A "pavement picnic" was due to go ahead this morning in a protest over a Trading Standards investigation into a Leeds food charity.
Adam Smith, the co-director of the Real Junk Food Project is attending an interview under caution at the offices of West Yorkshire Trading Standards (WYTS) in Nepshaw Lane South, Morley, from 10am.
The Real Junk Food Project (RJFP) uses surplus produce which would go to waste to provide meals for people who can pay as much as they like or nothing. Volunteer chefs judge the quality of the food based on its smell, taste and touch. It uses food which would be thrown away or go to landfill, donated by supermarkets.
Mr Smith was told in a letter from WYTS that “offences may have been committed” under food safety and hygiene regulations. It reads that officers found 444 items which were a cumulative 6,345 past the use-by date at a warehouse in Stanningley.
Members of the charity said: "A petition has been created to to discuss expiry dates including both Best Before & UB, and a Go-Fund-Me campaign has been kindly produced by the public in support of our efforts.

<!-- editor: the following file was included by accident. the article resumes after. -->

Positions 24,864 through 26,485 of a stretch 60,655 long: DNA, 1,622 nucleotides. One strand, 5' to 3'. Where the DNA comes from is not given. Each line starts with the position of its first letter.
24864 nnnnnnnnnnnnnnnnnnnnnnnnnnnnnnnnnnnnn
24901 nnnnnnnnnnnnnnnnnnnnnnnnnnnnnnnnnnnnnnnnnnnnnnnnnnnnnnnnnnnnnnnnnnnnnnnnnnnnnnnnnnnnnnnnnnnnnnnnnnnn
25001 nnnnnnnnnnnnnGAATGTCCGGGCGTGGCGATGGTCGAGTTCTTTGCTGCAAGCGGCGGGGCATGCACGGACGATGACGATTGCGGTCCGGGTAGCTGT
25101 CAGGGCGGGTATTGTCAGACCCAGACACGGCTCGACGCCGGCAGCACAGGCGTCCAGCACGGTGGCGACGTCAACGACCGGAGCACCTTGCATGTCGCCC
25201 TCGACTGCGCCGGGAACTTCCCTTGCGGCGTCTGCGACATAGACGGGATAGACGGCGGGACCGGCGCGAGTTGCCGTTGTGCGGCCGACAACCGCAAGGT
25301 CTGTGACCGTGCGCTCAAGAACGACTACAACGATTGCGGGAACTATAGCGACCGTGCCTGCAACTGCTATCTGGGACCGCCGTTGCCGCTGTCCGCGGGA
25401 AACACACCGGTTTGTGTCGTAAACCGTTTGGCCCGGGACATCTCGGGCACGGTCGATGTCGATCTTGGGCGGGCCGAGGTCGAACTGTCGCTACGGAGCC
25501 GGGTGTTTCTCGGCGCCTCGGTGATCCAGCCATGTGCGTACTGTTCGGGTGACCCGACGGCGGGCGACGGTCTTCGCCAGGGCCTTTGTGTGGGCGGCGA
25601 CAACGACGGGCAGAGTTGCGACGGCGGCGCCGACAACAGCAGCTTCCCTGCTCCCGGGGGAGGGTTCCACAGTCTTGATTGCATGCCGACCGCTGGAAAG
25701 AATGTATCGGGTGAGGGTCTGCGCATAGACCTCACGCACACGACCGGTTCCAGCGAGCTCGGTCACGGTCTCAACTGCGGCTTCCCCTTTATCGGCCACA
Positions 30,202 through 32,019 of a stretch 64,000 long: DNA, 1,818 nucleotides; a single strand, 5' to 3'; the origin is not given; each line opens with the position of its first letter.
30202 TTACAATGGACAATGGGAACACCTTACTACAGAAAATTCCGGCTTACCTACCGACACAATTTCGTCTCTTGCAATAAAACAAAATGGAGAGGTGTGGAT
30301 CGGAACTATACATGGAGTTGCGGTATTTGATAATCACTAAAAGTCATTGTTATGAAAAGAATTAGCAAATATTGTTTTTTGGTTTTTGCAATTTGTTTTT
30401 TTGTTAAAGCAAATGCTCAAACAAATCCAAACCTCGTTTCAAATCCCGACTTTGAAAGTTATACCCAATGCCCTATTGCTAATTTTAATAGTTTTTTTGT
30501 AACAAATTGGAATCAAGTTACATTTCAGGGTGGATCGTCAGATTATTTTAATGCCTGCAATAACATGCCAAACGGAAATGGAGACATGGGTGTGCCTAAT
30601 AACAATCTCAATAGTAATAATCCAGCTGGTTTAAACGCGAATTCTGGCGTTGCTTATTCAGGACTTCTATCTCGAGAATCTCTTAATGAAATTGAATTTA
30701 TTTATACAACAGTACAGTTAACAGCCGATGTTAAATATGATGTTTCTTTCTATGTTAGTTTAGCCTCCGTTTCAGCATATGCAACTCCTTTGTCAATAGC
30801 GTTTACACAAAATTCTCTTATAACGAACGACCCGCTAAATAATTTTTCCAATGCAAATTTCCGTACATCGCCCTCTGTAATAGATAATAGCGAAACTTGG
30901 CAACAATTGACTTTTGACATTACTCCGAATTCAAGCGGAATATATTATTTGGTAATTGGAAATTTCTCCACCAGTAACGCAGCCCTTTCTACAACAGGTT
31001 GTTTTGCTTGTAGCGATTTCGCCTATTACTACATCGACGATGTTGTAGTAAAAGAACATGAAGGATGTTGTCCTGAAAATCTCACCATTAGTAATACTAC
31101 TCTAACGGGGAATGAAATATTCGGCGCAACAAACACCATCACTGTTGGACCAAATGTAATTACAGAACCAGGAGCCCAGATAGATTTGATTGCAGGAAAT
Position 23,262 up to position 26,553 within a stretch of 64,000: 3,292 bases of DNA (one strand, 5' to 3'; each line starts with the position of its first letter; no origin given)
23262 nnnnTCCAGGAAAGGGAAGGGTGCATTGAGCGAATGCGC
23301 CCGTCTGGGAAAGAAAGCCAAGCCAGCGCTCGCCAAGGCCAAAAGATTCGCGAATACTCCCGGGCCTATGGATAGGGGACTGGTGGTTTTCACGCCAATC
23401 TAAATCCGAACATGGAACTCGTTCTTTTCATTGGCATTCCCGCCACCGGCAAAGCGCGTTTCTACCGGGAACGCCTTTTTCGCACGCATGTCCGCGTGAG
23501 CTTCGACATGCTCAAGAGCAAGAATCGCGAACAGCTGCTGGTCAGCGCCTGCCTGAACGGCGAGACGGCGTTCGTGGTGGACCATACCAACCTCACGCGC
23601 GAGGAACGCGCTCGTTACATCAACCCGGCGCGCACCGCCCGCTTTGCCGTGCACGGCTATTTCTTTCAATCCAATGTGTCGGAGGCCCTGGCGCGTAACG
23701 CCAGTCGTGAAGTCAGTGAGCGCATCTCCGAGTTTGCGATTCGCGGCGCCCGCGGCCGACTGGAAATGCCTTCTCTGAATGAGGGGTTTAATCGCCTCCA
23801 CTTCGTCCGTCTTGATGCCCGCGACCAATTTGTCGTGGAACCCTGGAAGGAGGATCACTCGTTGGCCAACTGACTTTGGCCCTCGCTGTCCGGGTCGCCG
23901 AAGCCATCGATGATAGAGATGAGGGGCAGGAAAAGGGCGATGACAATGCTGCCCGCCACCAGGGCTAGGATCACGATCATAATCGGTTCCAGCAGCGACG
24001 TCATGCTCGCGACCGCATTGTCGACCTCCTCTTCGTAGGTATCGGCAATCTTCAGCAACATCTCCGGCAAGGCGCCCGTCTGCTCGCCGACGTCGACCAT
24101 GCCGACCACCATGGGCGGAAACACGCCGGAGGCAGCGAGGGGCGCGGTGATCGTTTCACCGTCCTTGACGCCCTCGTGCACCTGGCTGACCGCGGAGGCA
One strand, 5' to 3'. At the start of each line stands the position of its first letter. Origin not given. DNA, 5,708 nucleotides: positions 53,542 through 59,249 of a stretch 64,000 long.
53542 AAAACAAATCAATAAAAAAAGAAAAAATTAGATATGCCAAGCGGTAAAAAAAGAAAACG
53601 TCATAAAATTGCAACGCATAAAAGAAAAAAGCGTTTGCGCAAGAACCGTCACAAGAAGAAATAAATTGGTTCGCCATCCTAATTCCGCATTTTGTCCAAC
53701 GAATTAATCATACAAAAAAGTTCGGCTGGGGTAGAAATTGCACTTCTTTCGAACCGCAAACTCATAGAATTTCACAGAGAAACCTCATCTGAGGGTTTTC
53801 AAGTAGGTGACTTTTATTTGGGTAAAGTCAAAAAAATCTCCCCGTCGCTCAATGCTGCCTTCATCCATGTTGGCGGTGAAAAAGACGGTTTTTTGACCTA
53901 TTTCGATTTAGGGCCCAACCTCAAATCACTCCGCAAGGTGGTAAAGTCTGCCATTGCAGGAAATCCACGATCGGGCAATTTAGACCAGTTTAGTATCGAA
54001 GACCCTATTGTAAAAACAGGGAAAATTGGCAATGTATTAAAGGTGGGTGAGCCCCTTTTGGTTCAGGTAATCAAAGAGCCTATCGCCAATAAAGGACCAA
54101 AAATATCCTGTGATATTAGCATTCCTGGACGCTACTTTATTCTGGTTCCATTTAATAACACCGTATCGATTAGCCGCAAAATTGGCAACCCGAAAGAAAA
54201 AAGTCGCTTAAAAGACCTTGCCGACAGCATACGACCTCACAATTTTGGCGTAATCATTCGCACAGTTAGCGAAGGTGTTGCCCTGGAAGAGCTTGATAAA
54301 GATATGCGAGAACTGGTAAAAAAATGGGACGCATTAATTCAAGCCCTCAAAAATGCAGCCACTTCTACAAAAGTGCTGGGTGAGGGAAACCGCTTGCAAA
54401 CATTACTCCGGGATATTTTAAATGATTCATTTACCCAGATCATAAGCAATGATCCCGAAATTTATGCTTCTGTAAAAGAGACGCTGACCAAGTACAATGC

"We're organising a peaceful pavement picnic, bring your own food (preferably past it's expiry date), and join our campaign against the atrocious amounts of perfectly edible food that is wasted globally every single day."
Volunteers at the charity yesterday branded the investigation "laughable" because they said the project does not "trade".
A WYTS spokesperson said that the charity’s proprietor will be able to put forward information as part of that investigation process.
“That will help inform the decision on what, if any, action will be taken," he said.
He added that the supply of food marked with a use-by date after the date marked on the pack is an offence. But it is not an offence to supply foods marked with a best before date beyond what is on the pack.